Tips + Techniques

3 Natural Light Photography Techniques From Home

April 1, 2021

By Caroline Tran

After the pandemic first hit last year, I let go of my photo studio—a space I had relied on for the past 10 years. With California on lockdown and no reopening in sight, it just didn’t make sense for me to continue to pay for a space I wasn’t going to be able to use. But I did have some fear about the decision, along with some questions: Where I would shoot in the meantime? Would the transition be seamless for my clients? Would I be able to recreate the same natural light photography techniques to maintain my brand?

[Read: Caroline Tran’s Posing Pick Up Points for Family Portrait Photography (Free Webinar)]

Another issue I had was that my studio had huge north-facing windows, giving me beautiful indirect natural light all day long. Without that, I found myself recreating my studio shoots in my house, my backyard—even in my driveway. The trick was to make all of the setups with slightly tweaked natural light photography techniques look the same for brand consistency, regardless of where they were shot.

[Read: How to Imitate & Enhance Natural Light, Indoors and Out]

caroline tran's photography gear includes fujifilm camera and profoto strobe
My go-to gear, the Fujifilm GFX and GF 45-100mm lens, along with a Profoto B10 strobe. I use these in tight spaces when I don’t have enough room for a modifier.

For my clients who felt comfortable shooting indoors, the room I used to shoot in my home is only about 8 x 10 feet—too tight for my backdrop and my usual Profoto XL umbrella softbox.

[Read: 3 Ways to Mimic Natural Light in a Windowless Photo Studio]

However, to mimic the natural light look, I needed a large light source. So instead of relying on a large modifier, I bounced my strobe into the corner behind me instead and was able to mimic the natural light look that my clients have come to love and expect.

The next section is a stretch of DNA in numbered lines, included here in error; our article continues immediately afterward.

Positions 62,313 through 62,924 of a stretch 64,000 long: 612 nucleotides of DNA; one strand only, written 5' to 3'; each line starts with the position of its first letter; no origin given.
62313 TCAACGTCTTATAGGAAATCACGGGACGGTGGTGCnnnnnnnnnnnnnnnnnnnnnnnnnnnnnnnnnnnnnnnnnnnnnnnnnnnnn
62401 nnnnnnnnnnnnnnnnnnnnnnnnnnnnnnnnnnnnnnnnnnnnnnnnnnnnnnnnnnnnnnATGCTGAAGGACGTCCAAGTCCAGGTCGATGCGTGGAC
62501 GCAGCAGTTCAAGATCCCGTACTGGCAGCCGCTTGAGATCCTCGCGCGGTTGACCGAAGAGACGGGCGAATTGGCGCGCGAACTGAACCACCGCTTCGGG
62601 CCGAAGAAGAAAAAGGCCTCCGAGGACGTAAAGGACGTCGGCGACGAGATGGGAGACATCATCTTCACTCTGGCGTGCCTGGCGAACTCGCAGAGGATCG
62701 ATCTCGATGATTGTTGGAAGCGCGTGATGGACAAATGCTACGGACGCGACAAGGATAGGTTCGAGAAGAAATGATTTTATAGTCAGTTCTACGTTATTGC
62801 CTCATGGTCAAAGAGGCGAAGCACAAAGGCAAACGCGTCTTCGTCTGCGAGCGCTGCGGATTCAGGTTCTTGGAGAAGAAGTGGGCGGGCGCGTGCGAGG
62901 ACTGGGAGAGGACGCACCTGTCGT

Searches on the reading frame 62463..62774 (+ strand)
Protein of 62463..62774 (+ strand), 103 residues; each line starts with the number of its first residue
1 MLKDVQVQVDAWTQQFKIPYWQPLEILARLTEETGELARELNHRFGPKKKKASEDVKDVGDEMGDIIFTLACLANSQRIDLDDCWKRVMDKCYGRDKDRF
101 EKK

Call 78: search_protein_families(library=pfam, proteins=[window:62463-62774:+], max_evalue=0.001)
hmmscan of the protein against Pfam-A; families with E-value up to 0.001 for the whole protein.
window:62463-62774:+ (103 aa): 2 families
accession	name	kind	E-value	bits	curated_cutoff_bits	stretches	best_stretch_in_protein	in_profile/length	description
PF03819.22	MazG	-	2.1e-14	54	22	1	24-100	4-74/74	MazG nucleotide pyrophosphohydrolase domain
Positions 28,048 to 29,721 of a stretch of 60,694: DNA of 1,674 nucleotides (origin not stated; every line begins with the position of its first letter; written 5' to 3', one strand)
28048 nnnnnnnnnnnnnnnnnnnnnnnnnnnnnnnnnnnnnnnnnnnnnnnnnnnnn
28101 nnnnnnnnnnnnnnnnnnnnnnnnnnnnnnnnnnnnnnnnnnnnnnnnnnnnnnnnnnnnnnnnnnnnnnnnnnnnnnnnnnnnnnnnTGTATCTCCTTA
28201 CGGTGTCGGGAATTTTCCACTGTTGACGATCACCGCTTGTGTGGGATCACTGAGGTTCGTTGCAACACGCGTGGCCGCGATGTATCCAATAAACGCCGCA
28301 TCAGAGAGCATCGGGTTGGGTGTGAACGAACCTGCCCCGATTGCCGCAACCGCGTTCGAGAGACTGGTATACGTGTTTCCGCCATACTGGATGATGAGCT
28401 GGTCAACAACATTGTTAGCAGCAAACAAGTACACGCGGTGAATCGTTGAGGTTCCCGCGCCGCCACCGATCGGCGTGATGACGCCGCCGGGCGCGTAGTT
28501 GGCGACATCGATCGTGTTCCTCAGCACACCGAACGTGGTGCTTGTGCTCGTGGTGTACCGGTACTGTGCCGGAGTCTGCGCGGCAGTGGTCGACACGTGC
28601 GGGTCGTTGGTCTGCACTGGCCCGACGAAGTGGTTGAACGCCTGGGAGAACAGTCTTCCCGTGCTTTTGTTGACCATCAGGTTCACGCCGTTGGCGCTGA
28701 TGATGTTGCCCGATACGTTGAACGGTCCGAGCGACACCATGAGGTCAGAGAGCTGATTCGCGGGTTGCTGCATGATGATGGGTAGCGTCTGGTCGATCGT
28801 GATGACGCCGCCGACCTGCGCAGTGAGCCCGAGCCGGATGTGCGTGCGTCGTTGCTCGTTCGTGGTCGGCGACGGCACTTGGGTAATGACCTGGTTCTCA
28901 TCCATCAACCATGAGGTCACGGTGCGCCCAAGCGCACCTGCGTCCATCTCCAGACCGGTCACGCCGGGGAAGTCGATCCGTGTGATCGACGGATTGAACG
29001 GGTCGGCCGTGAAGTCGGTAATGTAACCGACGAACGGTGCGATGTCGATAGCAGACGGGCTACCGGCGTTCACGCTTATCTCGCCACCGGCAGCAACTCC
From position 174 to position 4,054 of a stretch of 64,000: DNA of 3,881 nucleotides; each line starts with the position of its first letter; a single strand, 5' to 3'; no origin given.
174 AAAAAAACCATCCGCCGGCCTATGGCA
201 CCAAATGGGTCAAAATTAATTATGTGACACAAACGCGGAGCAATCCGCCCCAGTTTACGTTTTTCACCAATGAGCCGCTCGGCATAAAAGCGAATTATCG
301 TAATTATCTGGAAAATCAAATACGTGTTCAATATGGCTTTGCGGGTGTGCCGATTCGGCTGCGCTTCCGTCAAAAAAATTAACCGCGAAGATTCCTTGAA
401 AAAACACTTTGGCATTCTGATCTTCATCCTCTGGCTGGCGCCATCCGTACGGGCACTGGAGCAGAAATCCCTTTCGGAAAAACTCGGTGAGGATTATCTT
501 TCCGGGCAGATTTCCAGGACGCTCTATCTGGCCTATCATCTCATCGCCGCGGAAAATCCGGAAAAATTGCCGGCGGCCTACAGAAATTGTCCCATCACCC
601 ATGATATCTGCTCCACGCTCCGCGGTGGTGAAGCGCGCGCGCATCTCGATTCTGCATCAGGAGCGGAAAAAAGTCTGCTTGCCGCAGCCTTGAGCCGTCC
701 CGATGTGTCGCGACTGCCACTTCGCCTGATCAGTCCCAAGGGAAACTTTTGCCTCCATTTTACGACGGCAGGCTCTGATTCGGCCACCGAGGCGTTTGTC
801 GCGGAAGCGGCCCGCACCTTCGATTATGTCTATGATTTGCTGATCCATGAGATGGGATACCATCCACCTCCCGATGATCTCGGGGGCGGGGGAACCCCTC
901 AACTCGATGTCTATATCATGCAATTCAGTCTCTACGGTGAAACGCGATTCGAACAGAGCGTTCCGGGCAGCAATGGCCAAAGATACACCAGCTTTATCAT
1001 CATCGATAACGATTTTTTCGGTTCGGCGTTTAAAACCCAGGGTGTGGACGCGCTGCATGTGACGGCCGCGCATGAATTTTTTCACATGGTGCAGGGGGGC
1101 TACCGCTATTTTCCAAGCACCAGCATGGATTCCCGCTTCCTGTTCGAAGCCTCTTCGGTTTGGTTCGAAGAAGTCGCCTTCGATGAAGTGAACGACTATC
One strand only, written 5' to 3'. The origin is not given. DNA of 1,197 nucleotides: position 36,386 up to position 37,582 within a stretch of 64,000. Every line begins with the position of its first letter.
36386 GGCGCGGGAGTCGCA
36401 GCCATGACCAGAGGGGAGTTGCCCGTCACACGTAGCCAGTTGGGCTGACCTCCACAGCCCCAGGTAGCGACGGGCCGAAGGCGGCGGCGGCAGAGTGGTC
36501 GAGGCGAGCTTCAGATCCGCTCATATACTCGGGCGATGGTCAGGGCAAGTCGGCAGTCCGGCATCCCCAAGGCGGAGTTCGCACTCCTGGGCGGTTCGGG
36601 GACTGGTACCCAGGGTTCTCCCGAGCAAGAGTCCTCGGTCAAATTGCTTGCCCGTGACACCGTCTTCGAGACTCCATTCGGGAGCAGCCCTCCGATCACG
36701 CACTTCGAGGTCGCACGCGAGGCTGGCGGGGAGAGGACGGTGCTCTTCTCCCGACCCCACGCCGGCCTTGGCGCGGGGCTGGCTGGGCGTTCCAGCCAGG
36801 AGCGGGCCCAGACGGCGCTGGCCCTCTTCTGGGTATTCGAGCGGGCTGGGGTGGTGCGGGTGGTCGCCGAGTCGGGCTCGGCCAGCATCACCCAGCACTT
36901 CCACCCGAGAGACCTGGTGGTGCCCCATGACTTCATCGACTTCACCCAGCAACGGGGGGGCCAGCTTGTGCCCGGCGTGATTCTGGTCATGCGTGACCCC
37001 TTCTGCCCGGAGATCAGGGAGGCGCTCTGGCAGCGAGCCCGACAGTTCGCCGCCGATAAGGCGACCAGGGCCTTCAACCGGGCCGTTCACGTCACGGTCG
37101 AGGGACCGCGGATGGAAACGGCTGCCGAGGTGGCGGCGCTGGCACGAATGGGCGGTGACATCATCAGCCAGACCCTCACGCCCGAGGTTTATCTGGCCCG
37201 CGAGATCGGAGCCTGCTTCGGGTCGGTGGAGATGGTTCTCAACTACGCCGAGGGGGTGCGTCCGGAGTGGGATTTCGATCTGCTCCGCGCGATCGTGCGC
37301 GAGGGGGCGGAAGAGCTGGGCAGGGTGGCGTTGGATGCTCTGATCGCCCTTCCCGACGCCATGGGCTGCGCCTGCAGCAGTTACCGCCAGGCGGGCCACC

[Read: 4 Common Misconceptions of Shooting Natural Portraits with Artificial Light]

caroline tran's natural light photography techniques in-home studio setup
My indoor setup with a flash bounced into the corner behind the camera.

For clients who preferred shooting outdoors, I offered outdoor studio sessions, where I would construct my usual studio setups either in my backyard or driveway.

caroline tran's natural light photography techniques outdoor studio setup

For these outdoor sessions, the key to mimicking the indoor studio look is to have your light come more from the side (like a window would) and not overhead.

[Read: Best Natural Light for Photography—5 Types and Tips]

To soften the overhead light, I set up a white pop-up tent, like the ones you would see at a farmer’s market. I also clamped white bed sheets to the sides to diffuse any direct light coming in. These natural light photography techniques essentially helped me recreate that small white room so that light can bounce all around and fill in the shadows.

Caroline Tran is a wedding and lifestyle photographer based in Los Angeles, CA. Learn more about lighting and flash with her course, All About Light and All About Flash! As a former physics teacher, Caroline’s specialty is breaking down complex ideas into comprehensive bite-sized lessons that are easy to consume and understand.